Brillante Mendoza’s Venice entry this year is also the comeback vehicle of one of the Philippines’ greatest actresses to date, the Superstar Nora Aunor. I guess my favorite aspect of the film is how it showcased to us this little gem of a place called Tawi-Tawi, and how the film introduced us to its culture. That, and of course La Aunor’s towering performance in it.

Ang Paglalakbay ng Mga Bituin sa Gabing Madilim

05. ANG PAGLALAKBAY NG MGA BITUIN SA GABING MADILIM

My favorite from the whole Cinema One Originals bunch this year is Arnel Mardoquio’s feature about the escape of three Muslim rebels, together with a ten year old child in the midst of the Bangsa Moro issues in Mindanao. But unlike any previous Mindanao related war-themed films, this one stands out because it’s  does not lecture you. And within this silence is where the actual emotions linger.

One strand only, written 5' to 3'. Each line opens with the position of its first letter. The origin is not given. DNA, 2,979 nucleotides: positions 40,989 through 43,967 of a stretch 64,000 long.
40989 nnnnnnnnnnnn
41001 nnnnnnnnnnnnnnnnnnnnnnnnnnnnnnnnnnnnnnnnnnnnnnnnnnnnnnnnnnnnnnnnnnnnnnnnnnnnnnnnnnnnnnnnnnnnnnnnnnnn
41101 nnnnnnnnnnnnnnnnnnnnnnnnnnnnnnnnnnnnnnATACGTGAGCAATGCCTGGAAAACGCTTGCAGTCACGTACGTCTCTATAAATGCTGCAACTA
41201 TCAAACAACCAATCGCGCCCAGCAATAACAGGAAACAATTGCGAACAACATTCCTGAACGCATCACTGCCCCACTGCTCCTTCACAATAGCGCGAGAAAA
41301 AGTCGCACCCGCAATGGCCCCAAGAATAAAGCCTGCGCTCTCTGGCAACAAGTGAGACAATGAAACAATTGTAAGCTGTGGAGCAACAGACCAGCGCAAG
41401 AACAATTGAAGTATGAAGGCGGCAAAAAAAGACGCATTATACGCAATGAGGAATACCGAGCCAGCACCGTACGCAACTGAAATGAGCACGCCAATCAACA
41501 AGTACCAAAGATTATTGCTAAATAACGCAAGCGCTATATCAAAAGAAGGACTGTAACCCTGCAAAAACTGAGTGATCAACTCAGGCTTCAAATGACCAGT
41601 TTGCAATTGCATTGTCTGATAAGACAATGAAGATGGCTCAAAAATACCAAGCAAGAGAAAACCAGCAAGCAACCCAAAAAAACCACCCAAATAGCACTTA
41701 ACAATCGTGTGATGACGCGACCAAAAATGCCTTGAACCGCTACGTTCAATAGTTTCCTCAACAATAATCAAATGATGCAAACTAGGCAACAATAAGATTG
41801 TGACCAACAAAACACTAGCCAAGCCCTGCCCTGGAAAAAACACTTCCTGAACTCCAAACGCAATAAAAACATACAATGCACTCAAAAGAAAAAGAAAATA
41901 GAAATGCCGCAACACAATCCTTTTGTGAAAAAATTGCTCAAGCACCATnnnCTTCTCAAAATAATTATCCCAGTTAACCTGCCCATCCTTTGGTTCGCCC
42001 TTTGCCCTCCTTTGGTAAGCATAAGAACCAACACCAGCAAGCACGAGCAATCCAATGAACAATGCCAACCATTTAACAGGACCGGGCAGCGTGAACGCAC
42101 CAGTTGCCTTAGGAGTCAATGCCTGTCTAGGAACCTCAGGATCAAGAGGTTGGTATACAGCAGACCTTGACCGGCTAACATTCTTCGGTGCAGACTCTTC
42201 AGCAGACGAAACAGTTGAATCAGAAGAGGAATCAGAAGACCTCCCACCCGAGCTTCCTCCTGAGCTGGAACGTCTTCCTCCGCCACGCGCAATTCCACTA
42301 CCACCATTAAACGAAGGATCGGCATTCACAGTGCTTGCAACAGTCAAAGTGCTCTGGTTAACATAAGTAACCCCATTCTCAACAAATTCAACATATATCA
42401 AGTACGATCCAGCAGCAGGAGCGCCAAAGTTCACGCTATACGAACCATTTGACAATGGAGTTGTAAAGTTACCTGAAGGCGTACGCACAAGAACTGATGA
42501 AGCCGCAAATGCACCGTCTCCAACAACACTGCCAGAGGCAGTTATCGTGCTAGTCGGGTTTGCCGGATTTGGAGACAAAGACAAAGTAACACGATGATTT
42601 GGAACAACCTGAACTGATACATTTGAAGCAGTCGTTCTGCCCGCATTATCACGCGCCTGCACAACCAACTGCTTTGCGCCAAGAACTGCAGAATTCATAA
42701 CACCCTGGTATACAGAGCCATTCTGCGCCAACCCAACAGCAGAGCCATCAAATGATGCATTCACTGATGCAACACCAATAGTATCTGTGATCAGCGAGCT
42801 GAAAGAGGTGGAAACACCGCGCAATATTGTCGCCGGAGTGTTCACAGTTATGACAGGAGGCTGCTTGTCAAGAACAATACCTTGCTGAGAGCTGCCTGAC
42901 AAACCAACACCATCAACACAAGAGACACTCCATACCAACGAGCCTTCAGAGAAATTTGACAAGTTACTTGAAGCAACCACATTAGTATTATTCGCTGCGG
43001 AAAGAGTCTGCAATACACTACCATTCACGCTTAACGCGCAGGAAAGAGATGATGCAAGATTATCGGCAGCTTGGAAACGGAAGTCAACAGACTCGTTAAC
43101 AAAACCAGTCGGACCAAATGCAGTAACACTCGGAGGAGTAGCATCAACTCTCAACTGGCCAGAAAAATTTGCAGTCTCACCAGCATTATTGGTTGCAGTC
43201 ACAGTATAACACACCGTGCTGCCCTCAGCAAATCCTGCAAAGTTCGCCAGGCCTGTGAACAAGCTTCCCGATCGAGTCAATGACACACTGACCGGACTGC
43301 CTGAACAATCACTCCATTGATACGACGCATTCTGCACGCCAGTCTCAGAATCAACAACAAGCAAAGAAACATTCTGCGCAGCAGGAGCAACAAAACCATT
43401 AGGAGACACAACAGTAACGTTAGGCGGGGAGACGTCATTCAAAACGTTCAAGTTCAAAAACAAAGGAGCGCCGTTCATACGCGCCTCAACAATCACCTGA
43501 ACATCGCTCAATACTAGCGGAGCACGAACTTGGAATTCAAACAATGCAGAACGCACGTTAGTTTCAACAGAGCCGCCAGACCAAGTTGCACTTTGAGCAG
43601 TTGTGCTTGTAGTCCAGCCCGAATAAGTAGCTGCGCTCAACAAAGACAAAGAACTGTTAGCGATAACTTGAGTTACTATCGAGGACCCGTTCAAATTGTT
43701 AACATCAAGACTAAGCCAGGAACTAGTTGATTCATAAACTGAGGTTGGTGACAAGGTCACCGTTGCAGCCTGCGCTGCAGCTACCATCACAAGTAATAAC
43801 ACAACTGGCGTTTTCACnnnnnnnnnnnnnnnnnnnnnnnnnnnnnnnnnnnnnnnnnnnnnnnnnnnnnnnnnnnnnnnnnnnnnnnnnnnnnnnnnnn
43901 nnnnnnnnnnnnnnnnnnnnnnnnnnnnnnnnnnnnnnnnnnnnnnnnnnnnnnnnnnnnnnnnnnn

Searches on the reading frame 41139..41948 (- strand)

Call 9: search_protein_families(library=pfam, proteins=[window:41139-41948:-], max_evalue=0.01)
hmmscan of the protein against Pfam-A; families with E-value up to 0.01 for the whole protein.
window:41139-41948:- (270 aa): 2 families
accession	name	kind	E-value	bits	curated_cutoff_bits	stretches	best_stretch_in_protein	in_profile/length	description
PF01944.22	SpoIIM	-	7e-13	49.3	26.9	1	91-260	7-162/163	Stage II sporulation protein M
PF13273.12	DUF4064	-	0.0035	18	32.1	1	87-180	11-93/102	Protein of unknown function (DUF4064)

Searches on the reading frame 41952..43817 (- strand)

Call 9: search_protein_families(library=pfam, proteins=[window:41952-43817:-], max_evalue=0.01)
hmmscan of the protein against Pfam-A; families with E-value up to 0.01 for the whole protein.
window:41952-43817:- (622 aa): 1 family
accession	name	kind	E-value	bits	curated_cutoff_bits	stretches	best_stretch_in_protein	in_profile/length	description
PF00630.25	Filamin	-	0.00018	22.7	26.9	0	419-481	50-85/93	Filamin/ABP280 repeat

Give Up Tomorrow

04. GIVE UP TOMORROW

This Filipino/Spanish/American production directed by Michael Collins on what was labeled as the trial of the century in the Philippines (the involvement of  Paco Larrañaga to the disappearance of the Chiong sisters) is one film that probably triggered the most emotions while watching. The film for the most part was half maddening and half heartbreaking. But it probably contains one of my most favorite quotes of the year when Paco said “If you want to give up, give up tomorrow. When tomorrow comes, then give up tomorrow.

Aparisyon

03. APARISYON

Vincent Sandoval’s Cinemalaya entry about the secluded lives of nuns in a monastery in 1972. The film’s strength lies in its capability to build an atmosphere that was intense and arresting that once the movie hits it middle part, you just feel as if you’re a part of it. If you’re into the technical aspect, this movie also boasts of a complete top notch production values: neat production design,  applicable costumes, captivating cinematography, polished editing, and haunting score.